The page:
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Seasonal dynamics in mosquito abundance and temperature do not influence avian malaria prevalence in the Himalayan foothills

Ishtiaq, Farah and Bowden, Christopher GR and Jhala, Yadvendradev V (2017) Seasonal dynamics in mosquito abundance and temperature do not influence avian malaria prevalence in the Himalayan foothills. In: ECOLOGY AND EVOLUTION, 7 (19). pp. 8040-8057.

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Official URL: http://doi.org/10.1002/ece3.3319


We examined seasonal prevalence in avian haemosporidians (Plasmodium and Haemoproteus) in migrant and resident birds in western Himalaya, India. We investigated how infection with haemosporidians in avian hosts is associated with temporal changes in temperature and mosquito abundance along with host abundance and life-history traits (body mass). Using molecular methods for parasite detection and sequencing partial cytochrome b gene, 12 Plasmodium and 27 Haemoproteus lineages were isolated. Our 1-year study from December 2008 to December 2009 in tropical Himalayan foothills revealed a lack of seasonal variation in Plasmodium spp. prevalence in birds despite a strong correlation between mosquito abundance and temperature. The probability of infection with Plasmodium decreased with increase in temperature. Total parasite prevalence and specifically Plasmodium prevalence showed an increase with average avian body mass. In addition, total prevalence exhibited a U-shaped relationship with avian host abundance. There was no difference in prevalence of Plasmodium spp. or Haemoproteus spp. across altitudes; parasite prevalence in high-altitude locations was mainly driven by the seasonal migrants. One Haemoproteus lineage showed cross-species infections between migrant and resident birds. This is the first molecular study in the tropical Himalayan bird community that emphasizes the importance of studying seasonal variation in parasite prevalence. Our study provides a basis for further evolutionary study on the epidemiology of avian malaria and spread of disease across Himalayan bird communities, which may not have been exposed to vectors and parasites throughout the year, with consequential implications to the risk of infection to naive resident birds in high altitude.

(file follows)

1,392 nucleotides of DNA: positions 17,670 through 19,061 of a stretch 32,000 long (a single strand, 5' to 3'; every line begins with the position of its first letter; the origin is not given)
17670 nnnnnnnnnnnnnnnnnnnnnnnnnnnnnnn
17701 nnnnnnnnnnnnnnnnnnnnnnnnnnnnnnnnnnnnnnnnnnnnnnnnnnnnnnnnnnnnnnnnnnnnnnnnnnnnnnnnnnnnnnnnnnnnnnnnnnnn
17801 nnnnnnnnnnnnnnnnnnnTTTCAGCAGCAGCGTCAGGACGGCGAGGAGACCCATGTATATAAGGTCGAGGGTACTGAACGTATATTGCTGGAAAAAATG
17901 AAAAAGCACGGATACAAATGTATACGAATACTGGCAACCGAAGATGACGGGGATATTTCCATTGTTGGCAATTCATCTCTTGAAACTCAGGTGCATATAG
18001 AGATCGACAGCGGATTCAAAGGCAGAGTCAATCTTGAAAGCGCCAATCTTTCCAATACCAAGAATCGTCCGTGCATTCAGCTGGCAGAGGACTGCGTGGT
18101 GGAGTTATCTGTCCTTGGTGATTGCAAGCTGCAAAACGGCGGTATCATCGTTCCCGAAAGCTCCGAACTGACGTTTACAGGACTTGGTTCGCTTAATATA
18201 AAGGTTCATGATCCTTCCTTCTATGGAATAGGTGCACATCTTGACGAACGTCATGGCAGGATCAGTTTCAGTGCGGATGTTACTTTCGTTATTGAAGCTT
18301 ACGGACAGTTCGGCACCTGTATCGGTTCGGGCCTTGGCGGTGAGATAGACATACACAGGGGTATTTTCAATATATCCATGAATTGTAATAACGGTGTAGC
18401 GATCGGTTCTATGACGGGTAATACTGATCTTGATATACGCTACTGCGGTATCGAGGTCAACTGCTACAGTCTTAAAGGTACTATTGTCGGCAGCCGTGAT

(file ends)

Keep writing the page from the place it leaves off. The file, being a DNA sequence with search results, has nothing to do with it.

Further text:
Item Type: Journal Article
Additional Information: Copy right for this article belongs to the WILEY, 111 RIVER ST, HOBOKEN 07030-5774, NJ USA
Department/Centre: Division of Biological Sciences > Centre for Ecological Sciences
Date Deposited: 30 Oct 2017 03:37
Last Modified: 25 Feb 2019 12:38
URI: http://eprints.iisc.ac.in/id/eprint/58099

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